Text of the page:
We killed Gyro-Kill for the second piece of the legion key - I was worried that we might be in trouble if people from different servers looted the two halves, but fortunately one went to me and the other to the hunter, so we had no problem trading them. Just out of curiosity though, does anyone know if they adjusted this for the cross-server LFG? I know they made adjustments for the item to summon Ironaya in Uldaman, but I don't know if anyone remembered to do this for the Mechanar as well, considering it probably sees less traffic than Uldaman these days.
Nethermancer Sepethrea was as much of a bitch as I remember her being in the old days. Our first attempt was pretty good though, with us getting her to about twenty percent before we wiped. Just as we were about to pull her again, the warrior suddenly needed to go AFK because his girlfriend was on the phone. Now, this is the kind of thing that can easily be annoying for everyone in the group, especially in a pug, but as it was I felt incredibly laid-back and patient. We were all in this together, working together, fighting together, communicating... it's funny how quickly you can become more understanding of people's little quirks and flaws if you're only sufficiently invested in the group itself. Unfortunately invested is exactly what many people aren't in heroic pugs these days, and that's why you get all these rage-quits and demands for kicks as soon as someone does as much as look funny.
Anyway, so our warrior was practically AFK. He was still bouncing around however, which confused our priest, but by the warrior's own admission he was only doing that randomly while holding the phone in his other hand. I couldn't suppress a wry grin at the thought of the kinds of things I tend to do on the PC while talking to my mother on the phone and going "mm-hmm", "yes, Mum" and "really" at irregular intervals - let's just say that I could relate. Eventually the warrior told us to just pull without him. I was getting bored enough to give four-manning it a try, but the warrior doomed us when his random bounces led him into the next tunnel and triggered the first wave of the gauntlet mid-boss fight. Again this could have been massively annoying, but somehow we just laughed it off.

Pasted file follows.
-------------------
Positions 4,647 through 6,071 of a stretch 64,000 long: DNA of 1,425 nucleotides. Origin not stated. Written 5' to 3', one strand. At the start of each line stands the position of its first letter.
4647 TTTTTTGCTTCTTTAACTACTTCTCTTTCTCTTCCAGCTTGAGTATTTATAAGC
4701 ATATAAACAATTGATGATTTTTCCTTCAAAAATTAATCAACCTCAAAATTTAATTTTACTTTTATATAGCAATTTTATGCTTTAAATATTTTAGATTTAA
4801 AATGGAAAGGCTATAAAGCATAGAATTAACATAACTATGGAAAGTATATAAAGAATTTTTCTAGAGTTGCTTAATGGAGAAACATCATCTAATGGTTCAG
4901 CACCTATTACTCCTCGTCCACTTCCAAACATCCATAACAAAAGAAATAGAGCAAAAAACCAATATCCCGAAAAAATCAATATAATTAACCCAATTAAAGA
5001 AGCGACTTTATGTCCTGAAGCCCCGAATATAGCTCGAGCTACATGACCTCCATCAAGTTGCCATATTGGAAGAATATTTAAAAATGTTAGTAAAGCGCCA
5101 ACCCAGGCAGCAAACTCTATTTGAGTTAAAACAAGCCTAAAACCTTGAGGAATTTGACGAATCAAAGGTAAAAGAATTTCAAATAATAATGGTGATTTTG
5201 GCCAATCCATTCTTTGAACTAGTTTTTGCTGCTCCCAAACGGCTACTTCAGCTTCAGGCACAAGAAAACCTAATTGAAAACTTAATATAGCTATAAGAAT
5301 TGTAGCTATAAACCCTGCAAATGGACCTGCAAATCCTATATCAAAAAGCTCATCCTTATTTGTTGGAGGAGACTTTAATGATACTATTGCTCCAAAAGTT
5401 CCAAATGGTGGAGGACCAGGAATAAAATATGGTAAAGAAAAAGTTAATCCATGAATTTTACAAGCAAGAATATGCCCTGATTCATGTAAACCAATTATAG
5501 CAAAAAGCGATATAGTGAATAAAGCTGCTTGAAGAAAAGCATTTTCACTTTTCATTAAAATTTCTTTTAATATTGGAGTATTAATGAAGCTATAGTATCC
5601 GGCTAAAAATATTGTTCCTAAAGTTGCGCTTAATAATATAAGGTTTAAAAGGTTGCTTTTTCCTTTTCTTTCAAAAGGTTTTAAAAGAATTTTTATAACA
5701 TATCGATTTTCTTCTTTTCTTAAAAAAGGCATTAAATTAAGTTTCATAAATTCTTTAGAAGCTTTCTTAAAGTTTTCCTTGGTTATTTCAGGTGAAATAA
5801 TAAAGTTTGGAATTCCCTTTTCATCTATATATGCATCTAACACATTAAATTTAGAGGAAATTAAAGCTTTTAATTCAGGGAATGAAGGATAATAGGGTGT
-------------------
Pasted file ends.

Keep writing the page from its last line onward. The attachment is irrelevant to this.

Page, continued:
I think we had one more wipe after that, but eventually we got her down and much cheering was heard across the land. Seriously, you'd have thought we downed a raid boss or something. She dropped Stellaris (which the warrior needed of course) and someone commented: "An axe?! How anticlimatic."
We managed to get through the gauntlet reasonably well, until I missed a mob running loose within all the AoE on the last wave, and everyone but me and the hunter died. I tried to res people up quickly but Panthaleon was already coming for us, so we made a run for the elevator to reset him. Just like old times! The actual boss kill was a piece of cake in comparison.
Even though it was a pug that included lots of wipes, that run left me feeling extremely happy and satisfied. It was nice to feel somewhat challenged in an instance again. We didn't go as far as using crowd control, and some abilities being more powerful these days than they were in Burning Crusade was very noticeable (I remember when it was impossible to expect a tank to pick up Panthaleon's adds... nowadays one swipe at the right moment will pretty much do the trick), but it still felt much more engaging than most WOTLK instances do these days. So many abilities to watch out for, so many pulls that require care... sometimes I think my longing for the good old BC days isn't just nostalgia. As far as mechanics go, it seems to me that the instances really were more interesting and challenging a lot of the time, because they still play differently these days, even as you AoE things instead of focus-firing.
And of course, the camaraderie. I had almost forgotten how much fun it could be to actually bond with a bunch of strangers, to chat, laugh and work on a challenge together, as opposed to just being grouped up for what might as well be random mob grinding for how engaging it is.
I think I'll stay in Outland for a little longer.